As world powers meet to negotiate with Iran in Vienna this week, it bears remembering that the stakes go far beyond Tehran’s nuclear ambitions. In fact, the very outcome of the Sunni-Shia conflict rests on the P5+1’s ability to strike a grand bargain with Iran.
Until recently, observers have tried to steer clear of the notion that a Sunni-Shia conflict—a geopolitical battle between members of different Muslim sects—is engulfing the Middle East. However, with the latest violence in Syria, this dynamic has become all but impossible to ignore. This conflict is largely fueled by the battles between Shiite Iran and its Sunni neighbors, and it will only resolve via a grand bargain between Western powers and Iran.
The Sunni-Shia conflict may carry theological overtones, but it is centered on the political alliances that emerge in a region divided by religious sects. Serving as a kind of ethnic marker, being a Shiite in the Sunni-dominated Middle East region often translates into institutional discrimination and even accusations of being an agent of Iran. This can become a self-fulfilling prophecy: Shiite political leaders have all-too-often found themselves isolated in Sunni countries, leaving them with few options but to seek Iranian help.Enjoying this article? Click here to subscribe for full access. Just $5 a month.
Iran historically supported rising political movements in Lebanon and Iraq, and these movements have now risen to become dominant players in their respective countries. In Lebanon, Shiites have rallied around Hezbollah, an Iran-funded militant political group that performs well in elections and has the most formidable military force in the country. In Iraq, the U.S. invasion of 2003 brought about Shiite domination at the hands of both moderate and radical groups, most of which Iran had supported for decades.
Of course Iran doesn’t only support fellow Shiites. Its anti-American and anti-Israeli policies have led it to support the radical, violent Palestinian groups Hamas and Islamic Jihad, both of which are Sunni organizations. In Syria, Iran has been a stalwart supporter of Bashar al-Assad’s regime, which is dominated by members of the Shia-like Alawite sect.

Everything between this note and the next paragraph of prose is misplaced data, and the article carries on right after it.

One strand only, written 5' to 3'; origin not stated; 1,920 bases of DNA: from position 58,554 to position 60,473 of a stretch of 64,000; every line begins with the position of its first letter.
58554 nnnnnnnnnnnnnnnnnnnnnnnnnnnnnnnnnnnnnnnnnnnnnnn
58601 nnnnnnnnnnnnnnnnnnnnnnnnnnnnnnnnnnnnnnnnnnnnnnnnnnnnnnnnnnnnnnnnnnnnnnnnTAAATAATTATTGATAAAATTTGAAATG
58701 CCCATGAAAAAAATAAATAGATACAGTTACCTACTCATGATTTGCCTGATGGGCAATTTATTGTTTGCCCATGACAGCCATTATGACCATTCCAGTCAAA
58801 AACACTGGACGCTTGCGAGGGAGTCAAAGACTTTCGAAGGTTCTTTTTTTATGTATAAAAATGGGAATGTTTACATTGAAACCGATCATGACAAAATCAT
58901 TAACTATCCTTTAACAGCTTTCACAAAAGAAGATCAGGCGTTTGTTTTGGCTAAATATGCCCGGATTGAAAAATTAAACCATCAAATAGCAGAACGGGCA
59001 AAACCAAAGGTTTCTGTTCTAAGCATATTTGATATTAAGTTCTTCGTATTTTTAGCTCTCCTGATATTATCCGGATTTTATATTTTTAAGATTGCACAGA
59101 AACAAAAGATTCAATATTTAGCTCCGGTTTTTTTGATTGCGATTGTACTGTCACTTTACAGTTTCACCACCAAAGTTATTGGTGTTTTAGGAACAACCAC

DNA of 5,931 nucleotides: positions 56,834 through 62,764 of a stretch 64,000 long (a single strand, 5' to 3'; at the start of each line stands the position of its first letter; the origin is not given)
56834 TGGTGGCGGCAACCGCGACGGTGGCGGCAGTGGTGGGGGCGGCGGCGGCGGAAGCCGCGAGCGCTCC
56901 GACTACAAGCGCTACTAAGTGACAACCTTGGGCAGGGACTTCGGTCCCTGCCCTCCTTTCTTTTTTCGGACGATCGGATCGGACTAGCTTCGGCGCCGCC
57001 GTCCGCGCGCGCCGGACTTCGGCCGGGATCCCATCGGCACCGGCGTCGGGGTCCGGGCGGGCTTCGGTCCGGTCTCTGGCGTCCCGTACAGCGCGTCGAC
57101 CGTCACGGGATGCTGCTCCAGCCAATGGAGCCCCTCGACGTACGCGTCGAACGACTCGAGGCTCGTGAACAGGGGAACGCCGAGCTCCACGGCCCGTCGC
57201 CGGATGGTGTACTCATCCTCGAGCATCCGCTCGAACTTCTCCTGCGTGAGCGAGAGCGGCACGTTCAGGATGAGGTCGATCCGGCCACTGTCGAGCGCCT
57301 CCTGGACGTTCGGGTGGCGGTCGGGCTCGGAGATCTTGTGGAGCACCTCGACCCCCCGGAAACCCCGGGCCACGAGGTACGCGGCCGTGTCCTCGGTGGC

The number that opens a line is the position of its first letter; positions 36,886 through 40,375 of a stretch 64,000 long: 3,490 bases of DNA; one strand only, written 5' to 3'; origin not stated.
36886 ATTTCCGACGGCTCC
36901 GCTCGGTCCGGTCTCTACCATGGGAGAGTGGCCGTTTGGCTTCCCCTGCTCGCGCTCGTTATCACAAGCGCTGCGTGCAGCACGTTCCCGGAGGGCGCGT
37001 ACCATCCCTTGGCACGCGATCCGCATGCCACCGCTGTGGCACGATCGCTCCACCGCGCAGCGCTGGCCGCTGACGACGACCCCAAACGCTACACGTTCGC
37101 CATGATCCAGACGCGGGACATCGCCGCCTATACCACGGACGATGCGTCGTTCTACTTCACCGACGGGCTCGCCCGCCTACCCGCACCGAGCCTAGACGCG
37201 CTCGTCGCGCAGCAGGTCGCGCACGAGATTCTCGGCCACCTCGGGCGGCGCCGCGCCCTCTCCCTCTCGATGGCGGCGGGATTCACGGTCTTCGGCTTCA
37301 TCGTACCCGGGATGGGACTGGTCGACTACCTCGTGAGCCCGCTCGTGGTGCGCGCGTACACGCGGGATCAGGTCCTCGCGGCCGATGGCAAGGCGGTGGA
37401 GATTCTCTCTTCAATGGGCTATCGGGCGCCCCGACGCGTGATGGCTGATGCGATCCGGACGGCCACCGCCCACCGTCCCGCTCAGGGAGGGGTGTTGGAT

Iranian policies are therefore not predicated on an endemic bigotry against Sunnis, but rather guided by Iran’s need to survive the very isolation its leaders created after the Islamic Revolution in 1979—a revolution that featured the slogan “death to America,” and calls for exporting unrest to neighboring Arab countries.
The first major eruption of the present Sunni-Shia conflict was during the civil war in Iraq (2006-07), but it is in Syria where the latest and likely bloodiest episode of the conflict is now unfolding. Iran has stepped in to keep the Assad regime alive, sending weapons, trainers, and billions of dollars in aid, while Sunni Arab countries like Saudi Arabia and Qatar fund the Syrian opposition. This proxy war has already cost hundreds of thousands of lives and left millions displaced both within Syria and seeking refuge in neighboring countries. It is the tragedy of our generation, and the world must do something to stop it.
American policymakers have a chance to lead in Syria, but not without addressing the broader Sunni-Shia conflict and the fundamental problem of Iran’s isolation. In fact, while the diplomatic work to achieve a cease-fire or support the rebels is an immediate step to try to minimize the humanitarian damage in Syria, these efforts cannot replace the more critical long-term solution: forging a deal with Iran.
As long as Iran is isolated, there can be no peace in Syria. The Obama Administration deserves credit for creating the necessary groundwork for a broader agreement with Iran. Under sanctions, the tone of the Iranian regime has softened. Iran’s Supreme Leader, traditionally opposed to engagement with the West, has provided the political cover for President Hassan Rouhani to make concessions on the nuclear program.
A lasting deal with Iran on the nuclear issue would do much to increase stability in the region. Broader international integration can help ease Iran out of isolation and into a more constructive regional role. Alleviating Iran’s status as a pariah state will make it less inclined to support of radical groups like Hamas, or rely on a single, brutal ally in the form of Syria’s Bashar al-Assad.
If Syria and the broader Sunni-Shia conflicts are symptoms, then Iran’s isolation is the disease. The Obama Administration’s broader engagement efforts are therefore just what the doctor ordered in the troubled region that is the Middle East.
Nathan Gonzalez is a fellow with the Truman National Security Project and editor of Nortia Press, a publisher of global affairs literature. Views represented here are his own.